Recent reports on hospitals' success in improving quality show how harnessing the power of partnership can lead to dramatic improvements.

The Comprehensive Unit-based Safety Program, led by the American Hospital Association's Health Research & Educational Trust with support from the Agency for Healthcare Research and Quality, has reduced central line-associated blood stream infections in adult intensive care units by 40 percent over four years, saving more than 500 lives and $34 million in health care costs.

At CUSP's heart is a simple concept: trust the wisdom of your front-line clinicians. It uses a culturally driven approach, a checklist of evidence-based safety practices, staff training and other tools to prevent and reduce infections. CUSP has been implemented in more than 1,100 hospitals, and the project has helped participating hospitals to reduce the rate of CLABSI nationally to 1.1 per 1,000 central line days in 2012 from 1.9 in 2009, according to AHRQ.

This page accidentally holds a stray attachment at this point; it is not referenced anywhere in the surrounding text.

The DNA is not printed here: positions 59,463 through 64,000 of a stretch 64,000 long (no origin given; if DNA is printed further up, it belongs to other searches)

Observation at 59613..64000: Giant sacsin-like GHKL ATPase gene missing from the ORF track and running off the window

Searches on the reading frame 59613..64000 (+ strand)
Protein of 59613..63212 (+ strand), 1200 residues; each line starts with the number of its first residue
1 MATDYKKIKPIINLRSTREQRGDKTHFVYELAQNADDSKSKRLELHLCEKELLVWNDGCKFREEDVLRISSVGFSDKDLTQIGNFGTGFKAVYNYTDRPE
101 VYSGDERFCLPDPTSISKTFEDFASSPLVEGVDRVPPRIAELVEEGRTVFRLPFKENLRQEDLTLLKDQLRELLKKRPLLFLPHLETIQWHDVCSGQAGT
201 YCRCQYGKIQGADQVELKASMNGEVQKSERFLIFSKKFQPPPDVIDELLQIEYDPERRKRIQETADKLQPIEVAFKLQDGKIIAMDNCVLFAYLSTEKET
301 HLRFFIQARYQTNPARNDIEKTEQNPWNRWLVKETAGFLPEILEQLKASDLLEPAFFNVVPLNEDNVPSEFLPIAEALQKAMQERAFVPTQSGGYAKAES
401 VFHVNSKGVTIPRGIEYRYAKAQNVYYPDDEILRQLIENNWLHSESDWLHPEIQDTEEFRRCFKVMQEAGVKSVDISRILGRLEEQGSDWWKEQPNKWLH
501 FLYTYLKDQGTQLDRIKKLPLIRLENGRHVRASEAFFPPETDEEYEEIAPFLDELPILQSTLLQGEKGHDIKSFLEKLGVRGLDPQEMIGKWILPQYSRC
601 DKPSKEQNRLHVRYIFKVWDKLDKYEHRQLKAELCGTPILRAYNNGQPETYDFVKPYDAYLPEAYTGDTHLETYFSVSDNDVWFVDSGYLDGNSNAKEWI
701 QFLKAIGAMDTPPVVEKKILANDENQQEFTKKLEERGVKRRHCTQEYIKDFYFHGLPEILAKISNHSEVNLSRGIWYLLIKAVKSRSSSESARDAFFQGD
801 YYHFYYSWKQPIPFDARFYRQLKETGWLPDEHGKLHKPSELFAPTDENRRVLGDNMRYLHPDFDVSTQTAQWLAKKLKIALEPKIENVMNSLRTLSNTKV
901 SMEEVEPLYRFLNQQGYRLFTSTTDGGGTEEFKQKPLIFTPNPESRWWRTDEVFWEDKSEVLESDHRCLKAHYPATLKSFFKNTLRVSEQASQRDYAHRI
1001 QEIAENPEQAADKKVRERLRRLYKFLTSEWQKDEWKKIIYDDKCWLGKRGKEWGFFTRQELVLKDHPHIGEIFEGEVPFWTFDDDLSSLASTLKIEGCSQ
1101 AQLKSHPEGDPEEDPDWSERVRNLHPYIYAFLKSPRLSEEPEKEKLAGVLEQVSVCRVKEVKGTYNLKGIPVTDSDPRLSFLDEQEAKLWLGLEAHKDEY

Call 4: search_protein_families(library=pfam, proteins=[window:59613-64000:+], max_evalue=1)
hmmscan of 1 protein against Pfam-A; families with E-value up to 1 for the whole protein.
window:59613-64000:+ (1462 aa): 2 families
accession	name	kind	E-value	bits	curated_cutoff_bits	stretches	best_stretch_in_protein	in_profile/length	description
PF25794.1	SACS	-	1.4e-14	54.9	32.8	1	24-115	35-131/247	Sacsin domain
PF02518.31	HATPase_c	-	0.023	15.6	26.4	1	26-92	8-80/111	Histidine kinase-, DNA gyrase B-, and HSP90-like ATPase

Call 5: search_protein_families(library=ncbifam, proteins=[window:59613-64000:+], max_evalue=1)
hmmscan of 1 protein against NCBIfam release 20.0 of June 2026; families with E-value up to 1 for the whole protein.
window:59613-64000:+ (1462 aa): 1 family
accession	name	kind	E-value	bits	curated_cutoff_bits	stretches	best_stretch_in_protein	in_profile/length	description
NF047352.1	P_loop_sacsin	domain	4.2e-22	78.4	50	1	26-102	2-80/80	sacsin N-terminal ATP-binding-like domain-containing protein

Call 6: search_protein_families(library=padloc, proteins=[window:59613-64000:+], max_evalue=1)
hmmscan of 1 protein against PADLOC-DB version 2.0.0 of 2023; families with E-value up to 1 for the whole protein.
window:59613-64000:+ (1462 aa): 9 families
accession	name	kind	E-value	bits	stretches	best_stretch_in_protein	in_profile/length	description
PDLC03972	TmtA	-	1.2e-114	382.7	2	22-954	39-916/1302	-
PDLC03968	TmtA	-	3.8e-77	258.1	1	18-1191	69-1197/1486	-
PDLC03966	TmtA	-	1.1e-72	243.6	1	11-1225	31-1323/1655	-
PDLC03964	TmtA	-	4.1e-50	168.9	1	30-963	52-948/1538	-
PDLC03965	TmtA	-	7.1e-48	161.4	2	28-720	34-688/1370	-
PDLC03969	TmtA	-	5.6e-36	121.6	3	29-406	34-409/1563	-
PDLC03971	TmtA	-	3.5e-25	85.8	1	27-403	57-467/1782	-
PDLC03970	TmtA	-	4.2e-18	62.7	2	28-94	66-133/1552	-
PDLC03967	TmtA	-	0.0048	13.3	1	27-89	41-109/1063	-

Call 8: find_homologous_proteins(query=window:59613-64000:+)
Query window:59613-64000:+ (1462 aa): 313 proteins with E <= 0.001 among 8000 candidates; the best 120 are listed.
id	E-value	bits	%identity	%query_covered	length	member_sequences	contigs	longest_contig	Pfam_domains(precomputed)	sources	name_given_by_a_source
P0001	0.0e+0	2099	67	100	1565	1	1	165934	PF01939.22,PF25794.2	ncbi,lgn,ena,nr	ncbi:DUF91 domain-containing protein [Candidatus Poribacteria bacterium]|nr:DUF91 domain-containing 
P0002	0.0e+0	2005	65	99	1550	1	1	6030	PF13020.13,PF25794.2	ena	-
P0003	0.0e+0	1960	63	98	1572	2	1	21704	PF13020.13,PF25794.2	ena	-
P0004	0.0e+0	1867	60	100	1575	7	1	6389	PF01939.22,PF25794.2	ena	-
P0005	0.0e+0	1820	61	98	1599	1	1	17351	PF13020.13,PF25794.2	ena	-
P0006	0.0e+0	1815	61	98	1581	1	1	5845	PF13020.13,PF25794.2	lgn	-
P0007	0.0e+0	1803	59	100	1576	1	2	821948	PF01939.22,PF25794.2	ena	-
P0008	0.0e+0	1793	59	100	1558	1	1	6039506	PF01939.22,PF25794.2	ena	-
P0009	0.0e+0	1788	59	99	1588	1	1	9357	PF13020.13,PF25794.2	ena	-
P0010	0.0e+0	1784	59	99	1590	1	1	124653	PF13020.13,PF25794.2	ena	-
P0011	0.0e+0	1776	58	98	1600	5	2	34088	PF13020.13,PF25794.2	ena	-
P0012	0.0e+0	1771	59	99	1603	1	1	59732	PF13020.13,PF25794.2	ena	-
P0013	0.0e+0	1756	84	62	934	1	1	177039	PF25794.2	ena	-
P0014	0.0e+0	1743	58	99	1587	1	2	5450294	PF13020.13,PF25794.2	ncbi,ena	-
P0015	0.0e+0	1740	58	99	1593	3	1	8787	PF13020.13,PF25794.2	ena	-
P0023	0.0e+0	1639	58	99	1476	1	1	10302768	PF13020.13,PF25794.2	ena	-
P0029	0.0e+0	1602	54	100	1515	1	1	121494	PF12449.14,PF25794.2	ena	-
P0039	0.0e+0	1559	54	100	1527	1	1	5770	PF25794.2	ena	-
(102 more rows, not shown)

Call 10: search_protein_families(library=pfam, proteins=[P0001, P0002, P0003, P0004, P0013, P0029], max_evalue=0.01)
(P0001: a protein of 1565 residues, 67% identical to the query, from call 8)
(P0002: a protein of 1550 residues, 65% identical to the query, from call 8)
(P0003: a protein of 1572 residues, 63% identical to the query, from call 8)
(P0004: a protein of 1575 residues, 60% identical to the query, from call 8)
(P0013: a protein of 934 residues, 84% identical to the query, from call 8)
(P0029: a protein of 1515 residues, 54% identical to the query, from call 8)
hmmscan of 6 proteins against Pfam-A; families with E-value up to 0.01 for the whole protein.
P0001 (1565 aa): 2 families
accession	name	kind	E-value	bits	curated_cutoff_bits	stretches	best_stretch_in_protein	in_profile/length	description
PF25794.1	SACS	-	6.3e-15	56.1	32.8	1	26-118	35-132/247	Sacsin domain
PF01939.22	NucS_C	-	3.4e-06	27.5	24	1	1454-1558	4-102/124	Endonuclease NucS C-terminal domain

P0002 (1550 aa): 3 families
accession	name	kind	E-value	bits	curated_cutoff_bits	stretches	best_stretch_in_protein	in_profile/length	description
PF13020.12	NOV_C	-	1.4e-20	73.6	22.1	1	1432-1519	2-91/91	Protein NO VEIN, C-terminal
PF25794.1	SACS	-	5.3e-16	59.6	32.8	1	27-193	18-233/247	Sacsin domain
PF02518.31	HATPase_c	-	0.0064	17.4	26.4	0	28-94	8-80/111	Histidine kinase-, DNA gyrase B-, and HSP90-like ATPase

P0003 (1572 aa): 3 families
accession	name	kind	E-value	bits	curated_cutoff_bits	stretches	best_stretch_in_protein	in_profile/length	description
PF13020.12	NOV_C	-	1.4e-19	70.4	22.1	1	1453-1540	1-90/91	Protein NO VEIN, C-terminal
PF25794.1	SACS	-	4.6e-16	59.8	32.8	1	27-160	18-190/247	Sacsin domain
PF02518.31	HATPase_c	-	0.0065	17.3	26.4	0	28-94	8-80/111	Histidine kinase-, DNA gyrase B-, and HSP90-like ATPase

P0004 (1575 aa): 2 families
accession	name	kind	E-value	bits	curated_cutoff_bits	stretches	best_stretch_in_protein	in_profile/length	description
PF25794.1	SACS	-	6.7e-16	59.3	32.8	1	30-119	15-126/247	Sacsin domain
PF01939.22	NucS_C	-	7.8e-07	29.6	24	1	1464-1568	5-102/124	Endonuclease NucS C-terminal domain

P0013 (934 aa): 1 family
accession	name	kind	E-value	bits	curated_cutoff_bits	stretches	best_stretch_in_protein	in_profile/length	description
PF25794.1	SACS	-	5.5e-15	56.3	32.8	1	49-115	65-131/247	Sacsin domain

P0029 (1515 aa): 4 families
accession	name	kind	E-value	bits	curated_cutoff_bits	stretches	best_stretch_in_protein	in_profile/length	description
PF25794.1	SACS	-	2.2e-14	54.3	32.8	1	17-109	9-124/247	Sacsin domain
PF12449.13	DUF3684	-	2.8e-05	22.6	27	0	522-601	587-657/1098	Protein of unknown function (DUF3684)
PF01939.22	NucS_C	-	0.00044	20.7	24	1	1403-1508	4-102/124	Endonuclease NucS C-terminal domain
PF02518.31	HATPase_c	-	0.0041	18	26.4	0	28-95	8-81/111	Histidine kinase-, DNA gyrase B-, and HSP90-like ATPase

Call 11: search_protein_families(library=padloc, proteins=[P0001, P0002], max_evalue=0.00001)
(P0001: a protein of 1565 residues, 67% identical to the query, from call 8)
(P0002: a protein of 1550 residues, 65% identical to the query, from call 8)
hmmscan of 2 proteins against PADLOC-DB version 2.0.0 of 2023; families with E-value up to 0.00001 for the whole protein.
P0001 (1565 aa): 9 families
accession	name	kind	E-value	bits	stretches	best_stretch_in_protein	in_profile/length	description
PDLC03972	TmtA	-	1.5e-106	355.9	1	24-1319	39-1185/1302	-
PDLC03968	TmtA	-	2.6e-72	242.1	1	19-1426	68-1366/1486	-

The field also demonstrated dramatic improvement in the Joint Commission's latest annual report on quality. While the number of reported measures has grown significantly over the years, hospitals have improved on every measure tracked two years or longer. In fact, for heart attack, heart failure, pneumonia and surgical care safety, hospitals consistently are delivering every critical aspect of care measured more than 96 percent of the time.

These results are a powerful example of hospitals' commitment to reducing infections, and a reminder of what we can accomplish by working together. Quality is everyone's job, and every board member must play a role. But too frequently, trustees without clinical degrees feel out of their depth. That's why the AHA's Center for Healthcare Governance created its Quality Curriculum for Trustees, designed to enhance their abilities to make the clear connections between their work in the boardroom and the performance of their organization, the well-being of patients and the community, and to provide the tools they need to drive improvement. Learn more at

Kimberly McNally, R.N., M.N. (, is COG chair and a trustee of Harborview Medical Center/UW Medicine in Seattle.